by Michael W. Taft
The name of this blog is “Deconstructing Yourself,” but what does deconstruction have to do with meditation? In short: everything. Deconstructing your experience—in the sense of analyzing or seeing through experience—is the essence of the meditative endeavor. Specifically, deconstructing your sensory experience, including the experience of being you, an ego. On first blush that can sound a little weird. Why would anyone want to do that? And how can you deconstruct an experience?
It turns out that deconstructing an experience is not that difficult, once we define some terms. Sensory experience is the core of being a human being. Sensory experience is how we know there is a world around us—through sight, sound, taste, touch, and smell—and sensory experience is how we know we exist—through the internal experience of these same senses. You can see a bird (a visual experience) and hear it singing (an auditory experience). Later, you could remember that experience, which would be a kind of internal, mental seeing and hearing. It could make you feel happy, which is a body sensation (like the feeling of a smile).
In one way of looking at it, you are just a brain in a bone box that needs eyes to see and ears to hear the world around you.
While there is almost certainly a world that exists outside of sensory experience, there is nothing we can know or say about it directly. We can only encounter it through the medium of our senses. In one way of looking at it, you are just a brain in a bone box that needs eyes to see and ears to hear the world around you. As human beings in a human body with a human brain, sensory experience is everything. It’s not only how we know about the external world, it’s how we contact our internal world. For example memories are internal experiences of past sensory events. Self-talk is a present-time experience of mentally-generated sound (i.e. it is a kind of hearing). Interoception, feeling the internal state of our own bodies (hunger, pain, emotional reactions, etc.) is a kind of touch. Emotions, too, are a kind of body sensation.
Deconstructing Sensory Experience
Let’s say you are watching a movie. There is a car chase, gun shots, helicopters. It’s all very intense. You’re heart is racing and you’re clenching the armrests. You are completely absorbed in the movie, but the experience itself is monolithic—it’s just one big pile of sensations all mixed together. If you examine it closely, however, you will see that it is composed of some external pictures and sound that are creating mental images, talk, and emotional body sensations. You can get specific with the emotional body sensations, clearly noticing the feeling of a racing heart, of fast breathing, of gripped fingers.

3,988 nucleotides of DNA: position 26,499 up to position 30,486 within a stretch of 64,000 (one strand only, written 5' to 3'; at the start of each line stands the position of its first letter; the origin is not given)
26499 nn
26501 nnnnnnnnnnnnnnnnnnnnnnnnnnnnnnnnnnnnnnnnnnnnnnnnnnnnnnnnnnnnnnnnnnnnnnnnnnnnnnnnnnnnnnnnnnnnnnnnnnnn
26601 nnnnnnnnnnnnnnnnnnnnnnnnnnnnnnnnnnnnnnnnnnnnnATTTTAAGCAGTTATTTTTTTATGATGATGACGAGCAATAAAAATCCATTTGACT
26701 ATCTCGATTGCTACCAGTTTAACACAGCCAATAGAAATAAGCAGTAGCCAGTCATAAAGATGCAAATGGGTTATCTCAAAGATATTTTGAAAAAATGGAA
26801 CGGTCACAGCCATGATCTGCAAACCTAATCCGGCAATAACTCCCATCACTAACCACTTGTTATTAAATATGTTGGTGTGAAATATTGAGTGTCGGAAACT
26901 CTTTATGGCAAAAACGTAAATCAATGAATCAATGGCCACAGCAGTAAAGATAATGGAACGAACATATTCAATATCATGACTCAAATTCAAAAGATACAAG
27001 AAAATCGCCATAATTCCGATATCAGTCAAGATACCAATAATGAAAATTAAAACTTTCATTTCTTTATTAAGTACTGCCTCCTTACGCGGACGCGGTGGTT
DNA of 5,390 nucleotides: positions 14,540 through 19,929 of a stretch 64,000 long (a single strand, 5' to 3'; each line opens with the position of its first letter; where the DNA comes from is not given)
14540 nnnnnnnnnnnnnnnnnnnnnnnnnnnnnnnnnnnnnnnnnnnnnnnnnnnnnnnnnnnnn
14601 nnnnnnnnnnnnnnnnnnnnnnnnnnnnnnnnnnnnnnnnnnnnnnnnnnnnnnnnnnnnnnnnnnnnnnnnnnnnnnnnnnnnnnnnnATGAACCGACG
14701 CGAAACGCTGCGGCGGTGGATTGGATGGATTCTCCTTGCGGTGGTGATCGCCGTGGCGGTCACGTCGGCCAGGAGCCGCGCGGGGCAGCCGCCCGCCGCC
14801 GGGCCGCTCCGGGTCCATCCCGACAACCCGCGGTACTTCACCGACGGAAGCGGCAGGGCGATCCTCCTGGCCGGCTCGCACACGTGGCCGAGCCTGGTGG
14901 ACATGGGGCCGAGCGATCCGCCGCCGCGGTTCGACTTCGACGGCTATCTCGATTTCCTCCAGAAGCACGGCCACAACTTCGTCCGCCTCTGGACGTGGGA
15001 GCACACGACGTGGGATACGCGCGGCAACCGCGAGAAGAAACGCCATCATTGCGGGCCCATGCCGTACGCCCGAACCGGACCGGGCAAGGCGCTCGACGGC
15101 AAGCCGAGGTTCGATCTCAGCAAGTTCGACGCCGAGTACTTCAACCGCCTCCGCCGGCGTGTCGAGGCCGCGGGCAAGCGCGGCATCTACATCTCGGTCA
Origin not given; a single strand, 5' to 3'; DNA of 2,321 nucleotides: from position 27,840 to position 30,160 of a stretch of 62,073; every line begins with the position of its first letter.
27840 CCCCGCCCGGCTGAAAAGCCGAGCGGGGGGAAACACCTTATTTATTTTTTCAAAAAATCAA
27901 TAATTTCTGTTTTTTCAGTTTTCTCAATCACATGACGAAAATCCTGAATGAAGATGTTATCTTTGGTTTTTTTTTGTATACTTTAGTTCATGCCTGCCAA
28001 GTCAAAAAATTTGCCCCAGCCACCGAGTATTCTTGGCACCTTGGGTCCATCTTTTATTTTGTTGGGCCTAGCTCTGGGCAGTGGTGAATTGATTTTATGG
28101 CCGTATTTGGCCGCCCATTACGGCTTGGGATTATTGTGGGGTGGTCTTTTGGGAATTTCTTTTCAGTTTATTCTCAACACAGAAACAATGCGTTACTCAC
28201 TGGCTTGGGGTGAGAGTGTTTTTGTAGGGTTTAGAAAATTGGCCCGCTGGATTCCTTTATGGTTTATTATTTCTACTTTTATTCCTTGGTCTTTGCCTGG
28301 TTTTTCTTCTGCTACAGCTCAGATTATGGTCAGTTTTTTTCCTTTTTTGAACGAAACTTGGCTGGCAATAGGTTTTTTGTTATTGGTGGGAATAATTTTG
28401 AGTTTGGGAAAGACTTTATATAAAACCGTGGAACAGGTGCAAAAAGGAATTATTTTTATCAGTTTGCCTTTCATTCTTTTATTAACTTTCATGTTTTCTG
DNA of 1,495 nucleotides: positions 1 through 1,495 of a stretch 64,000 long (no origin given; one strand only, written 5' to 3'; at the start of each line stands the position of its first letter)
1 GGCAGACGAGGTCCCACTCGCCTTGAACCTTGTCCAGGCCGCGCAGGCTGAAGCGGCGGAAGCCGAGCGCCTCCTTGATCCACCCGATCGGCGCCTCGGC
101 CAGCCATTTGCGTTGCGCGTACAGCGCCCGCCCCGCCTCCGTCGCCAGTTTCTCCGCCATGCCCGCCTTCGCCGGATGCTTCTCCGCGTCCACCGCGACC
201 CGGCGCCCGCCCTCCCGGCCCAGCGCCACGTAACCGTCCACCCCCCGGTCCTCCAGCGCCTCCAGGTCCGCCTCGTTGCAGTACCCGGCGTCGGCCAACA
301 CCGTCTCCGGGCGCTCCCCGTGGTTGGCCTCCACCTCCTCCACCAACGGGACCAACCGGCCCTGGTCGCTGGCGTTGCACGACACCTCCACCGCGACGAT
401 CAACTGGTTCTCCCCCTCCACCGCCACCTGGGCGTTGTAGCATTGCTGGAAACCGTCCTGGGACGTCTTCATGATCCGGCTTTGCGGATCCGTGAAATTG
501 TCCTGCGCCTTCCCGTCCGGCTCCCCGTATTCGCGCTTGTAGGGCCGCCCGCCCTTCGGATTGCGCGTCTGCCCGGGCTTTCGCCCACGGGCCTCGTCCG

This is an example of deconstructing an experience, and you can do it with any experience you have all day long. When you are thinking, you can notice that the experience of thinking is composed of mental pictures combined with mental talk. (There may also be mental taste and smell, but these are relatively rare.) Rather than being absorbed in the meaning of the content of the pictures and words, you can focus on the words and pictures as a sensory experience. Like watching a flowing river or listening to music.
When you are having an emotion, this is a sensory experience, too. Notice that it is mainly composed of body sensations, combined with some mental pictures and talk. And so on. This is the basic idea of how to deconstruct an experience into its components, and this is what we are doing in vipassana meditation.
Even our deepest spiritual insights are composed of sensory experience (well, almost all). The medieval Christian meditation master Meister Eckhart said that people’s experiences of Jesus or God were nothing more than some mental imagery (like pictures of the crucifixion), some mental talk (prayers or Bible verses for example), and some emotional sensations in the body (like an uplifted sensation in the heart region). They might say that they love Jesus, and have had an experience of Jesus, but literally what they have experienced are some mental pictures, some mental talk, and some emotional sensations in their body. Eckhart went so far as to describe this sort of relationship with God as a kind of idolatry, which is a good point. Is there really any difference between worshiping a picture on an altar or a picture in your head? While this might seem to belittle or take something away from this spiritual experience, it actually paves the way to have a much deeper spiritual experience, as Eckhart said.
Getting a Handle on Life
Sensory experience is the substance of our lives; it is what our time on earth is made of. Anything that can give you a handle on sensory experience, a way to work with it, therefore gives you a handle on your life. Deconstructing an experience is a very effective and concrete way to get a handle on yourself, your life, your emotions, and your relationships with others. When you disassemble a clock and look at the pieces, you get insight into how a clock functions. You could even begin to alter its functioning by adjusting the gears. By deconstructing thoughts, you get insight into your experience, and can begin to change the way you live. It is possible to quiet the mind, restructure negative thinking, become much less attached to ideas, be more open to new things, and begin to experience the world as it is outside of mental constructions. By deconstructing emotions, you can free yourself from the evolutionary tyranny of mechanical reactions, balance your inner life, have much smoother interactions with others, greatly increase your feelings of love and happiness, and help others feel that way too. In short, it’s a powerful way to increase your happiness, effectiveness, and love.
And yet deconstructing experience does even more than that, as well see in Part 2 of this series.
photo by wiwi15